Commissioner Davis continues support of mandatory minimum bill in face of pushback

Not long after Mayor Catherine Pugh, Commissioner Kevin Davis, City Council President Bernard C. "Jack Young," and several members of the city's Annapolis delegation held a press conference to announce a council bill proposing a mandatory minimum one-year sentence for illegal gun convictions, people came out against it.

Councilmembers Kristerfer Burnett, Shannon Sneed, and Ryan Dorsey announced they would not support the bill, and the grassroots activist group Leaders of a Beautiful Struggle released an op-ed opposing the measure that on Twitter was retweeted by Councilman Brandon Scott. (Retweets are not endorsements, naturally, but it's still telling.)

In a press conference this afternoon, just before informal debate began on the bill at City Hall, Davis spoke to reporters and reaffirmed his support of the legislation. 

"What this is about is holding accountable the people who illegally carry guns and shoot and kill people in our city," he said. "The folks who are shooting and killing people in our city right now are all in illegal possession of a firearm."

These Baltimoreans are not on their way to the pistol range or an antique gun show, he asserted. They are carrying a gun in their waistband and walking city streets.

Davis referenced 605 illegal gun cases, dating back to 2016, that the BPD compiled and released to the media last week. In all cases, the defendants were found guilty, and 60 percent received suspended sentences, he said.

"That doesn't jive with the expectations of this police department, and more importantly, that doesn't jive with the expectations of this community," he said.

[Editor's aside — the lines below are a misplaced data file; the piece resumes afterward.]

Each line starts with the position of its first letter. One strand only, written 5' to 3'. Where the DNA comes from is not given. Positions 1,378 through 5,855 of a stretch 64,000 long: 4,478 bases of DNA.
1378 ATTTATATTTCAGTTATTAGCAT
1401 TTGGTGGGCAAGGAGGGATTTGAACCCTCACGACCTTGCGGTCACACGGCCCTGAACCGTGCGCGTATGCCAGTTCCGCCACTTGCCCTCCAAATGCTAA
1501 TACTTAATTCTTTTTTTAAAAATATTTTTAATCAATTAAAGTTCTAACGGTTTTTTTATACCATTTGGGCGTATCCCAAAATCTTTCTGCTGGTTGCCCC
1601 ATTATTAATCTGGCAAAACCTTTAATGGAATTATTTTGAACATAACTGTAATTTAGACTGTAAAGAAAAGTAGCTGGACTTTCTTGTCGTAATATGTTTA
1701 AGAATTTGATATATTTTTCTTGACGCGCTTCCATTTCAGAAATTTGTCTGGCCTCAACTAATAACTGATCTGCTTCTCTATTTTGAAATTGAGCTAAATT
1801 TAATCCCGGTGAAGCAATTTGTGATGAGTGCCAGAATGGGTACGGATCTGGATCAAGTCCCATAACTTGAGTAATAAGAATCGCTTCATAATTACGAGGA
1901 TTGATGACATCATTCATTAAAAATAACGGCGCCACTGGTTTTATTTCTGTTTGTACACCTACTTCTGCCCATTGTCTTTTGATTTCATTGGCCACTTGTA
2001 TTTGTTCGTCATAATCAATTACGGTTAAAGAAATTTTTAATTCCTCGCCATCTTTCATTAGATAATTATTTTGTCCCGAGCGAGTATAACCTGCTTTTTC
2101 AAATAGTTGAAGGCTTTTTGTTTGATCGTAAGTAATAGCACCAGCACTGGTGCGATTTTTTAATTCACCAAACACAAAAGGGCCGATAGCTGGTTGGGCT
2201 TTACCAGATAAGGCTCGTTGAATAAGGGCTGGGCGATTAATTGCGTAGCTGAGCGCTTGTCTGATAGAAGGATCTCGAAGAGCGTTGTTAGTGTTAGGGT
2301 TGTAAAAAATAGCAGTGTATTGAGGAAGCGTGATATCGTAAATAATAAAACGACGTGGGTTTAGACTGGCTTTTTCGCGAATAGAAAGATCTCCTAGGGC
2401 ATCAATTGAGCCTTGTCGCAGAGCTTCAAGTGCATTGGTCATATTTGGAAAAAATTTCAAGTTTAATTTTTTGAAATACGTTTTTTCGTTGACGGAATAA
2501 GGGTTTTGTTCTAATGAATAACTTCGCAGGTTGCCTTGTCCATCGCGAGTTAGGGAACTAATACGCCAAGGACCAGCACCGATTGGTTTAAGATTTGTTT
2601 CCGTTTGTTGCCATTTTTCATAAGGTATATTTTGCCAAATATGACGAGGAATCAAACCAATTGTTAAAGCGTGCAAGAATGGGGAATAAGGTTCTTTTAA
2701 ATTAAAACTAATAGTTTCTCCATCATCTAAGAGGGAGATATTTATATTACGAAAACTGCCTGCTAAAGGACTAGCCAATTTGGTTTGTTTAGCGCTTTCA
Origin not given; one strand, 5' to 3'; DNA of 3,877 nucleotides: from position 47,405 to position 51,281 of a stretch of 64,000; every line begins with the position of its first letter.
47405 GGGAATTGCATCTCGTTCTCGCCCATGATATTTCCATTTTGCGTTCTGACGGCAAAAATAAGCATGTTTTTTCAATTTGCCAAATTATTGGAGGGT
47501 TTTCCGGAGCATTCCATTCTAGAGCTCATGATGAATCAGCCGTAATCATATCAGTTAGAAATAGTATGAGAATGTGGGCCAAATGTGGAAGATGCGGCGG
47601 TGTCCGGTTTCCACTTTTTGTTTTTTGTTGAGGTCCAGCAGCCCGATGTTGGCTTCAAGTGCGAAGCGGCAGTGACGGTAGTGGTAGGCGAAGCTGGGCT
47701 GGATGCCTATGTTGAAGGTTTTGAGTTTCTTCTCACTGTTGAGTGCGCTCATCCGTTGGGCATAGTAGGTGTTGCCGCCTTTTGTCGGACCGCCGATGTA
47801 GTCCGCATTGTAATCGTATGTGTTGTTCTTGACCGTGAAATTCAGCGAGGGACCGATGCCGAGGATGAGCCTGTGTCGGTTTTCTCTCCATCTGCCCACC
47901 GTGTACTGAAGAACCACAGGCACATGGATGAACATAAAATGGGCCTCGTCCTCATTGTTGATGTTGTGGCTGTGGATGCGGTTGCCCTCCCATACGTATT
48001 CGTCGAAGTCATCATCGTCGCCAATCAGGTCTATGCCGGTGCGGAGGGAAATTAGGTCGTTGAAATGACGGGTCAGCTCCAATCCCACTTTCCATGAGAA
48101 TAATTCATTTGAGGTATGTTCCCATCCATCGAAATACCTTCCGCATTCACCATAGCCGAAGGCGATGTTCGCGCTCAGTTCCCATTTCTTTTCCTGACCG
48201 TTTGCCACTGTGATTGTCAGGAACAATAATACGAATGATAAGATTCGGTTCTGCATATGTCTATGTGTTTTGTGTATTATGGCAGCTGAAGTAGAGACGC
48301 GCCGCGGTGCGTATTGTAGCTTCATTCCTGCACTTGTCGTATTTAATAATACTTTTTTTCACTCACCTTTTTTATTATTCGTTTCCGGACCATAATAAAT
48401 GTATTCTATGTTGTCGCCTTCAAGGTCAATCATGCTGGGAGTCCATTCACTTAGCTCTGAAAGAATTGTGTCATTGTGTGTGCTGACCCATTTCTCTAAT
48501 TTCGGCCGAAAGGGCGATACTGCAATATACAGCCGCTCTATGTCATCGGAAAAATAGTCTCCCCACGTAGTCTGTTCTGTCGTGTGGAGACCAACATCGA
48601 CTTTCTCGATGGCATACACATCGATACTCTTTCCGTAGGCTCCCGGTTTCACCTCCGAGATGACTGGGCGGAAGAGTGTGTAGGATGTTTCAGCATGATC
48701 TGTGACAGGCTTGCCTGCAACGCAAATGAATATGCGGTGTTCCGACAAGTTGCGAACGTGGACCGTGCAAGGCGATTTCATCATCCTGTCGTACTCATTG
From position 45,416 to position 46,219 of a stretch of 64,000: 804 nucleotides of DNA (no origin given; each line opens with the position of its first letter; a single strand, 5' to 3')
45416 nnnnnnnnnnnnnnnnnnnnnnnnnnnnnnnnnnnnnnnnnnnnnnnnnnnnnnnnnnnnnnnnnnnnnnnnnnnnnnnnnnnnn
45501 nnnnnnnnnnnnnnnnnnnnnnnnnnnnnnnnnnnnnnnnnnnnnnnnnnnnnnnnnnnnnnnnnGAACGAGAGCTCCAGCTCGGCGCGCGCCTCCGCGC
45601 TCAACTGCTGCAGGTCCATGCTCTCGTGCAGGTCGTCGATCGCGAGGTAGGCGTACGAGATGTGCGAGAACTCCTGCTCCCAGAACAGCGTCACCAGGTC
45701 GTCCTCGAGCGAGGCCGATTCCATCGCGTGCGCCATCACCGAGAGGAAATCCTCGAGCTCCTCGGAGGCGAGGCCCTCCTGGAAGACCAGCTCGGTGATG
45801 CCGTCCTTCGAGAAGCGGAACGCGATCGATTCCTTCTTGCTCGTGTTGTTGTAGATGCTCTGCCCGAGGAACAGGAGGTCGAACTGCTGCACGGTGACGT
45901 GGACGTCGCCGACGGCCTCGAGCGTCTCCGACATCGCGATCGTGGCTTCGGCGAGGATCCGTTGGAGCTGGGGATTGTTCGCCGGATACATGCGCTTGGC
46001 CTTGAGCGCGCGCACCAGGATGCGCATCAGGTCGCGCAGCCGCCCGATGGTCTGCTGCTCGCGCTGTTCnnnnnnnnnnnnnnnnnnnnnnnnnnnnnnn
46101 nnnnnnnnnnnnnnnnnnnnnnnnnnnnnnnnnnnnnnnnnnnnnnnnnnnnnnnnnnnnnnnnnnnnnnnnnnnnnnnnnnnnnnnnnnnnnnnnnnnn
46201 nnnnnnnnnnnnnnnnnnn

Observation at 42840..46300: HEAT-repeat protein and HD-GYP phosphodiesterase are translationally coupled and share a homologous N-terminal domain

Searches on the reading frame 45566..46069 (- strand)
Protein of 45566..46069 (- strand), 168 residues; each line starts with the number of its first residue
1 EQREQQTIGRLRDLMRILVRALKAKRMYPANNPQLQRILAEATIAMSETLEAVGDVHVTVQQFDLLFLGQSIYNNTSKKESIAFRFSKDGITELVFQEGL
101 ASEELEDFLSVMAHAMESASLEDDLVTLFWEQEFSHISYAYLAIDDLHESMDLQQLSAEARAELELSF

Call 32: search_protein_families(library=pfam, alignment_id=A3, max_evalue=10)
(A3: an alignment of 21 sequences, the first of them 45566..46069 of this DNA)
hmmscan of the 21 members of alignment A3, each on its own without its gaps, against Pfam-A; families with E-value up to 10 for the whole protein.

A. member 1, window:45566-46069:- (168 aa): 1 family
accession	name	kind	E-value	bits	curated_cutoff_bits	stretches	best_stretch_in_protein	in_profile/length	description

The commissioner said the bill is "not about mass incarceration, it's not about zero tolerance," touting the department's efforts with intervention for drug addicts and people suffering mental crises.

In fact, the commissioner argued, this bill would help keep arrestees safe, since it would prevent them from being released back to the street immediately.

"If they're not gonna pick up a gun and use it, they're gonna have a gun picked up and used against them," he said of the current predicament.

During a particularly interesting moment, he seemed to show himself as a progressive in the area of gun control, calling access to guns "one of the curses of our country." But that access is unlikely to go away.

Carrying a gun, he said, is a decision, and the aim of the bill is to get people to think twice.

"If this one-year mandatory gives them pause, because they know they're going to be held accountable, that will reduce the violence in our city. It's one of the many tools," he said.

He referenced the "conversations taking place around mandatory minimums," dating back to the 1980s and the War on Drugs, and suggested this was different.

"This isn't a drug offense, this is a decision made by someone, and again, carrying a gun is not an addiction," he said.

But as a Baltimore Sun editorial points out, a 2013 federal study concluded that mandatory minimums for gun charges, like their drug counterparts, deliver "weak" results when it comes to reducing crime.

Leaders of a Beautiful Struggle said politicians should be "focusing political capital on proven crime prevention strategies such as investment in anti-violence programs, drug treatment, reentry and workforce development initiatives."

"Correctional policies over time produced the moment that we're in," the op-ed went on to say. "We are literally reproducing another population of hardened formerly incarcerated individuals that are coming back to our communities."

The bill is expected to be introduced at tonight's City Council meeting.

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